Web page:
That, at 47, he is today India's biggest restaurateur is an outcome of this foresight and discipline.
These qualities are also reflected in his fourth floor office at Punjabi Bhavan in Delhi. This is the Dabur family office -- a functional, no-frills place with a staff that is part of the extended family.
A framed bungee jumping certificate sits on the windowsill of his spacious, and again functional, cabin as a reminder of the adventure holidays he likes to take every year with his children.
From skydiving in Kansas to flying -- he holds a private pilot's licence -- Burman enjoys an adrenaline rush.
"But I no longer get the time to fly," he says. "There is simply too much going on."
The day-long stubble on him is perhaps a result of these busy days.
Burman routinely shuttles between his Delhi office and the one in Gurgaon, at least 30 km away.
That one is his Lite Bite Foods office -- the umbrella company for his 12 core restaurant brands.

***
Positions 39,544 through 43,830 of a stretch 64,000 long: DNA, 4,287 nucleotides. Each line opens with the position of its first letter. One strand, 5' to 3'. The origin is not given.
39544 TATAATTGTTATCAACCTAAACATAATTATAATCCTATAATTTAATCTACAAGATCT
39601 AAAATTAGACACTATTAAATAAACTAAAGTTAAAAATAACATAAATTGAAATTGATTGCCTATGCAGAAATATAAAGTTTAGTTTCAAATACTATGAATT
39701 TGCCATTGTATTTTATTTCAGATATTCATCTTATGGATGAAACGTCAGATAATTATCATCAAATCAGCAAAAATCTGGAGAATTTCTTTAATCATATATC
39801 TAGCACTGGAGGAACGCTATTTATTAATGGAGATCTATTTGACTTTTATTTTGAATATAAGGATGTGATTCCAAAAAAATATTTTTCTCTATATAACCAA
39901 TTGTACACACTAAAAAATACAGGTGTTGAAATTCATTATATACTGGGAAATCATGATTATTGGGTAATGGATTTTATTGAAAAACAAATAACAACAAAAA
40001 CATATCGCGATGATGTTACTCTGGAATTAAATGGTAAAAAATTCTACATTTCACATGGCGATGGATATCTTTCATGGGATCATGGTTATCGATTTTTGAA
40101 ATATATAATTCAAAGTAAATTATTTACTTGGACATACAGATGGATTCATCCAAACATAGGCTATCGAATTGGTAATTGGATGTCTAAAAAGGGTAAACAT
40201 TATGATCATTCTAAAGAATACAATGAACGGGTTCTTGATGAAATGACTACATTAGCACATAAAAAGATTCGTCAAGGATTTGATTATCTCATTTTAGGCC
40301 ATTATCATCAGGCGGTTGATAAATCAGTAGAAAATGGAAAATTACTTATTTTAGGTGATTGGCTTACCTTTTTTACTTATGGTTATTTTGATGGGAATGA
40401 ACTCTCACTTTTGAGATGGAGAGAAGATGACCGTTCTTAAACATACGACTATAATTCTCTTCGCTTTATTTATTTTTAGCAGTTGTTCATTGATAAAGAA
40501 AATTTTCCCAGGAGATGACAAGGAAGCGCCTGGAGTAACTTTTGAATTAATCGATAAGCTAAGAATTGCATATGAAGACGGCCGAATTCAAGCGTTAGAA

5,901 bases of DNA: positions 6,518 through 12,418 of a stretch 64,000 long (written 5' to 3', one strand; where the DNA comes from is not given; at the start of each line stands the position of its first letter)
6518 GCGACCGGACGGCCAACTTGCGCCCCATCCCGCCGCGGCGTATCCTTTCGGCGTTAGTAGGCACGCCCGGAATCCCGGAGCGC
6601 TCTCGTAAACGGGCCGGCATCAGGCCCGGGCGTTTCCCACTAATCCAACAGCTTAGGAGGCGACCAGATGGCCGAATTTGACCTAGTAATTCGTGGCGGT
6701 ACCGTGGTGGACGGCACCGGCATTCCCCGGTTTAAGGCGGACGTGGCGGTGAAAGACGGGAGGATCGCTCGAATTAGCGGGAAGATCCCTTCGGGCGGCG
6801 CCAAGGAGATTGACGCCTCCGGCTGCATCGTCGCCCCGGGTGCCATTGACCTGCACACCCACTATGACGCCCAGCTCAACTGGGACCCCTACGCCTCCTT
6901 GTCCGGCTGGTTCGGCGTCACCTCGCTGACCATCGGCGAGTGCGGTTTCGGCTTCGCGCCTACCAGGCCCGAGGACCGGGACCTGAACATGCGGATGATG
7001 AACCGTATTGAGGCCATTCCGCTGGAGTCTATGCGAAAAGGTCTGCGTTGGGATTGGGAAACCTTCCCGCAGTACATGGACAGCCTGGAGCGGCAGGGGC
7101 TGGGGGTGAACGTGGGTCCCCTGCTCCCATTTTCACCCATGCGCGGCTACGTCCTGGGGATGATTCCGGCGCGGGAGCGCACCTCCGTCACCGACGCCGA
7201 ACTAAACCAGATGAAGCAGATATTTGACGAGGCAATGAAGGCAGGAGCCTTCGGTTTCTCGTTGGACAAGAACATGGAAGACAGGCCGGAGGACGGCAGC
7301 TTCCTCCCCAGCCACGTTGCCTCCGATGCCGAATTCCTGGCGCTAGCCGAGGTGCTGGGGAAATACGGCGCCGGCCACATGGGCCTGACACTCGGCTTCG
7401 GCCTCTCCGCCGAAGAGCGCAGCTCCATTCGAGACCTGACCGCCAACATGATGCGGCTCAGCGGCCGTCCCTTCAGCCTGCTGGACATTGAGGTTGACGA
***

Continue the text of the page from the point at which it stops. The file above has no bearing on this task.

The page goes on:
That office is almost like a lab where cooks experiment with different dishes.
Food, for Burman, is his business of passion.
Some years ago, all member of the Burman family had decided to give up their executive responsibilities at Dabur.
By that point, Burman had built a thriving Rs 350 crore food business for Dabur with Real fruit juices and Hommade pastes. He handed it over "to the professionals at Dabur" and ventured out to do his own thing.
He started a birthing boutique named Cradle in Delhi and also brought Audi to the city. But neither of these really clicked with him.
"When I was studying in the US and was very health conscious, I used to like this brand called Subway," he says. He decided to bring it to India, so he wrote to Subway to become a franchisee.
"But they wanted me to first come to Connecticut to train."
That two-week training proved to be a sound learning experience for the industrialist.
"From chopping vegetables and making a sandwich to mobbing the floor and working out how to control the food and rental cost, I did it all, right from opening the shop to closing it," he says.
A lot of retail spaces were coming up in India at this time. Many big businessmen wanted to get into the hyper markets, like Walmart and Big Bazaar.
"I, being fond of food, knew that every mall would have an entertainment and a food zone. And these food zones would be in the mid-market segment."
He was also wise enough to see that a majority of Indians like to eat Indian (north Indian and south Indian), Chinese and Italian cuisine. He started developing his brands around these four cuisines.